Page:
Step 9: If you have an existing greenhouse that needs structural changes or you need to demo an old structure, you’ll also need a building permit. Adjustment will be made to you tax assessment only after a copy of the permit is forwarded to the local assessor. The most expensive mistake you can make is not getting a building permit. If you’re unpermitted greenhouse is discovered, you may be required to remove the structure. You’ll find that building officials are there to help make the permit process as easy as possible. Like you, they want to ensure that your greenhouse is a safe place for your employees, customers and you.
Here is a list of common building mistakes:
Grading Permit: After you receive your permits, the first step is clearing the land and grading a level plot. Follow drainage and proper erosion controls closely. One of the most common mistakes when prepping the pad is putting down gravel first.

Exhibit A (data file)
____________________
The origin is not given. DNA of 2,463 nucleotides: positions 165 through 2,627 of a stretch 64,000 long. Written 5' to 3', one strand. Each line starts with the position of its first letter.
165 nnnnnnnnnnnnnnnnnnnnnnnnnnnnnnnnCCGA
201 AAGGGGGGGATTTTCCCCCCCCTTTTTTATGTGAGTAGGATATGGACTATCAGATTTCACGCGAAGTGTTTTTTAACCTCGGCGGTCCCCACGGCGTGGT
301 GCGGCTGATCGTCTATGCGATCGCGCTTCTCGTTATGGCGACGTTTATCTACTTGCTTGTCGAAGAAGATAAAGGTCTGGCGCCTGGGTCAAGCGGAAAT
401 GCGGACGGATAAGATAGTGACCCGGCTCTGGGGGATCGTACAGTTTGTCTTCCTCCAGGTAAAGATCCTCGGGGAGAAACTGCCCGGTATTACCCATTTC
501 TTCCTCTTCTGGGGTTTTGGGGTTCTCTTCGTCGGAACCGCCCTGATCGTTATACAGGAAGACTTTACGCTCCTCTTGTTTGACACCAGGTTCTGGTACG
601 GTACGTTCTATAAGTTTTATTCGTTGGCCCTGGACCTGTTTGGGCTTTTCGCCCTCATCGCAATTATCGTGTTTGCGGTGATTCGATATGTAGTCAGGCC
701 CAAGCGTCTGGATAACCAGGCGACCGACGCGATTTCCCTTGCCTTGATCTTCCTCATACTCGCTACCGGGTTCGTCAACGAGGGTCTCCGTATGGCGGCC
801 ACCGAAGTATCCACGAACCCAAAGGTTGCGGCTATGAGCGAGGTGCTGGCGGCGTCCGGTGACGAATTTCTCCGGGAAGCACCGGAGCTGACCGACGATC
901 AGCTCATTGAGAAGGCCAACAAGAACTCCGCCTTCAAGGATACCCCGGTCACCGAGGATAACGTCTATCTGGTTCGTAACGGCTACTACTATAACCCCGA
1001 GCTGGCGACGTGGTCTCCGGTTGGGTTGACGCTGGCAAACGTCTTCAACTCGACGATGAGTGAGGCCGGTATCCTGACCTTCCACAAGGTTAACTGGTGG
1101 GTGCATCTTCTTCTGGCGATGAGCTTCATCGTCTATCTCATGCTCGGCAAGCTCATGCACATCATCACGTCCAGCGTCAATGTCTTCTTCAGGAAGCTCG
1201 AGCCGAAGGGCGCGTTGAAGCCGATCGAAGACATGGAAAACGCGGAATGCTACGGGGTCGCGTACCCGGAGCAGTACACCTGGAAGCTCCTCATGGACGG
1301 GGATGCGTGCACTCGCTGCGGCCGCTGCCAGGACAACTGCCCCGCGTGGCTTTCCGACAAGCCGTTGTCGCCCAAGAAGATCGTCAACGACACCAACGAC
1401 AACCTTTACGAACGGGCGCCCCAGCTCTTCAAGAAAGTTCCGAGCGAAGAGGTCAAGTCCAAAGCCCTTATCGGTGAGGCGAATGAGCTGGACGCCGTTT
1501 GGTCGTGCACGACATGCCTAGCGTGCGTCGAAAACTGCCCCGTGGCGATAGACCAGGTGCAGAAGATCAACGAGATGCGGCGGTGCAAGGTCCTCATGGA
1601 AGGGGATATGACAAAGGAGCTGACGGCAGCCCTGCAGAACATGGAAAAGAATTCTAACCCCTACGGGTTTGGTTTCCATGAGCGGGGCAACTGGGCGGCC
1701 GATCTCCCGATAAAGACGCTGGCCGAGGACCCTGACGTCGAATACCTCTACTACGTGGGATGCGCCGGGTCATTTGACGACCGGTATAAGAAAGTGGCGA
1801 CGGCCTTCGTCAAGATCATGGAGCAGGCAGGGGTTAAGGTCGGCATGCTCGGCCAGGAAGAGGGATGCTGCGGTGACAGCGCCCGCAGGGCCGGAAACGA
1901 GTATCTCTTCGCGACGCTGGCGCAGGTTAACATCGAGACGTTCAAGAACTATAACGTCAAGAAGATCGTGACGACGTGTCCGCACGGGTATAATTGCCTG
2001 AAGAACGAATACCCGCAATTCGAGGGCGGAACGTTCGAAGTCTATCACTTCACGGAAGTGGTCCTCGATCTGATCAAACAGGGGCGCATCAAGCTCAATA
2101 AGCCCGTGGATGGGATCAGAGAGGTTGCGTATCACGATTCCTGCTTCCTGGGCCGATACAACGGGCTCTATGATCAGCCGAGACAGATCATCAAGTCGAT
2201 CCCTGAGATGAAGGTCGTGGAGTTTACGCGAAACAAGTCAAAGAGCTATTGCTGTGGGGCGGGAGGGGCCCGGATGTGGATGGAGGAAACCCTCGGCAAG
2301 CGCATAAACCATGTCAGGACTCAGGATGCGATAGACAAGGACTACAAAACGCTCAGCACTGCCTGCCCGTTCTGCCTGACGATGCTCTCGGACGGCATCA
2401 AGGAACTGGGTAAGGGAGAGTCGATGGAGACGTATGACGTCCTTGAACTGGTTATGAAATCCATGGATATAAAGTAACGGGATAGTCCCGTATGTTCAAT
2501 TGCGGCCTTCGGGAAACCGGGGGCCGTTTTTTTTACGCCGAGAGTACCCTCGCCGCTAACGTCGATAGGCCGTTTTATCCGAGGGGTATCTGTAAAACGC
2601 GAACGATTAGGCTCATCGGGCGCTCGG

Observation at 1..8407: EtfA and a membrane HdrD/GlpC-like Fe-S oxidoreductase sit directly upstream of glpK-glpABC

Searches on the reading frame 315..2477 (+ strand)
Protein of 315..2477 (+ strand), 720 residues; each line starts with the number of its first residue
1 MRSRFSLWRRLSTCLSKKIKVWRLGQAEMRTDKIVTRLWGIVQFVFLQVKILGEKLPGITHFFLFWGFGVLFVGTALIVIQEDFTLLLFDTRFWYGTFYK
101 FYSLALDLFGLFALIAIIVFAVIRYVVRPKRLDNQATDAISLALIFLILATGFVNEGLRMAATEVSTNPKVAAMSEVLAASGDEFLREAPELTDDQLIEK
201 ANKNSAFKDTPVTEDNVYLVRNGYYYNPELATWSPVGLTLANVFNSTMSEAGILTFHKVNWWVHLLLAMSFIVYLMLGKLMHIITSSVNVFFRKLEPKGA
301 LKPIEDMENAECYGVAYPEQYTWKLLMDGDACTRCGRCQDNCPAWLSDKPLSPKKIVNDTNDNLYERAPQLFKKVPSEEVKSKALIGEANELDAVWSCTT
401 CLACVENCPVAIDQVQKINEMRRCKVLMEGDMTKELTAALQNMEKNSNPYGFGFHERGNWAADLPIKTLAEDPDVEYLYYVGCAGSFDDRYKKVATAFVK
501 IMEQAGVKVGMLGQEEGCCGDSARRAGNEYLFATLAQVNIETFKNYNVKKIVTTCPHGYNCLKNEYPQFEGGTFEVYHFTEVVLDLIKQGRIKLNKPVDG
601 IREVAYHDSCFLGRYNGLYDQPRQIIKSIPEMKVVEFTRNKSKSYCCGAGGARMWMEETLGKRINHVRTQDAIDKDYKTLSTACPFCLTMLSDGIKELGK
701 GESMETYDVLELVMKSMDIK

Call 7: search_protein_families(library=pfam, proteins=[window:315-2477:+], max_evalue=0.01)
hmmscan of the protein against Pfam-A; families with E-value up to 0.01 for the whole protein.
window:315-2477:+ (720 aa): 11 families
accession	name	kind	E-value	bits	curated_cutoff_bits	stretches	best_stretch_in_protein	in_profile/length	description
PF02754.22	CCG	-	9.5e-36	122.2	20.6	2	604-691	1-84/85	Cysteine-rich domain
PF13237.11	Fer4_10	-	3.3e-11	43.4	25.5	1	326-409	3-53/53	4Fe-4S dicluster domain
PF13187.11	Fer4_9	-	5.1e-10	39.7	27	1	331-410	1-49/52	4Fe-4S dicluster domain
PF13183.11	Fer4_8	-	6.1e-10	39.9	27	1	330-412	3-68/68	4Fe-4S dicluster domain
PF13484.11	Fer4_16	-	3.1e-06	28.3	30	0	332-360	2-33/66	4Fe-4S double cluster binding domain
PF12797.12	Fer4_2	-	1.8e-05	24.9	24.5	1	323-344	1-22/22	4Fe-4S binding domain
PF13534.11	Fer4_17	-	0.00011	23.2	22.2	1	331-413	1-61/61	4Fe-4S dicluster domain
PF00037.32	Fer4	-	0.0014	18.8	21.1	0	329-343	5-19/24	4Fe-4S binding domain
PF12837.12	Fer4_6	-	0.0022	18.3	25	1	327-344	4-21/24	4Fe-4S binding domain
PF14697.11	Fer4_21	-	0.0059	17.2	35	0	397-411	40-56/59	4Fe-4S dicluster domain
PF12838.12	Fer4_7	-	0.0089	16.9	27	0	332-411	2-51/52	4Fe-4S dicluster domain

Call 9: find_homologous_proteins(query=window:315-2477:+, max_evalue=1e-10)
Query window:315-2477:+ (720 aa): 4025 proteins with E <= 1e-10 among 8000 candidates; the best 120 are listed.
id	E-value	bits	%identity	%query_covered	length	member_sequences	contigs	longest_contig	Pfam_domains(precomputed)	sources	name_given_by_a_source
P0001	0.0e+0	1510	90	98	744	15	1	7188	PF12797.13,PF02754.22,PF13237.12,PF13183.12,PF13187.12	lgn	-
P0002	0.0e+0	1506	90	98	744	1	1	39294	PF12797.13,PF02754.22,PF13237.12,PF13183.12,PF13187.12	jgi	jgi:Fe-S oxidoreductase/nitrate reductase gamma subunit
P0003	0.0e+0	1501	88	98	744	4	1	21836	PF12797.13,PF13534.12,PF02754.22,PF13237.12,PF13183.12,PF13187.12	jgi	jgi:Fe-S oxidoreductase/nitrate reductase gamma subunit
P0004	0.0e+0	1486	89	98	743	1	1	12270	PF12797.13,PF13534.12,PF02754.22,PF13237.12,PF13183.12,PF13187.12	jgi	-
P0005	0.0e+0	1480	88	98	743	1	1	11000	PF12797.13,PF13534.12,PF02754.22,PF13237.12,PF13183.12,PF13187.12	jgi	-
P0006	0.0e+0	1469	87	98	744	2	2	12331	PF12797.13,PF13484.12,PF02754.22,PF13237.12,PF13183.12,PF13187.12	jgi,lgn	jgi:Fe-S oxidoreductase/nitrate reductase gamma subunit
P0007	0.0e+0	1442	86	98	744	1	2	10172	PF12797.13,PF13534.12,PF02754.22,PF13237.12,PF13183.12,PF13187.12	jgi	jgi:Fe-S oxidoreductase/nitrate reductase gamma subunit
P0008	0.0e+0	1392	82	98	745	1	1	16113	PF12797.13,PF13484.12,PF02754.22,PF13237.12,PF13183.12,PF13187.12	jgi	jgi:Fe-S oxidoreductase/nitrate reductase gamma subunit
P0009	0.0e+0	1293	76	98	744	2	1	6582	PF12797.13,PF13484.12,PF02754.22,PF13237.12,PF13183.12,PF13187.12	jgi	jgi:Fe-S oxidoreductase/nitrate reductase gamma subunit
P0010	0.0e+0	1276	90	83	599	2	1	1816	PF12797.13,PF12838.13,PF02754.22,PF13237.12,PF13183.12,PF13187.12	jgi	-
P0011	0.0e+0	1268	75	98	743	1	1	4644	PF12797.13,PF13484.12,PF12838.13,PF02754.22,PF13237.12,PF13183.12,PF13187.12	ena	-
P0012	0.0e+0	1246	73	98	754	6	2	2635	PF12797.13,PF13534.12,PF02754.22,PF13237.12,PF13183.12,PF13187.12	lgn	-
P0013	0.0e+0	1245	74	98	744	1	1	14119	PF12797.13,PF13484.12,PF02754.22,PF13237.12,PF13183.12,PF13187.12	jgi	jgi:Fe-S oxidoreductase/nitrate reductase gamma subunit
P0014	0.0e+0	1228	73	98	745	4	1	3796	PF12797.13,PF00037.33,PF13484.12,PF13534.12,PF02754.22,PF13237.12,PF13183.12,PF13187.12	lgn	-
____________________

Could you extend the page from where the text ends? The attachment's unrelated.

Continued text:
The right way is as follows:
Dig and Trench: Water lines, power, propane etc. The pad should be laser leveled within an inch variance, if possible. A 4 foot difference in elevation from one end of the pad to the other does not qualify as level.
Holes: Once the pad is cut, leveled and compacted we can set the strings and mark the holes. The holes are augured with a 12-18-24″ bit depending on the structure. Its easiest to have a concrete truck drive right onto the pad and fill the holes with the chute off the back. Once the mud sets and is dry we can call in the gravel.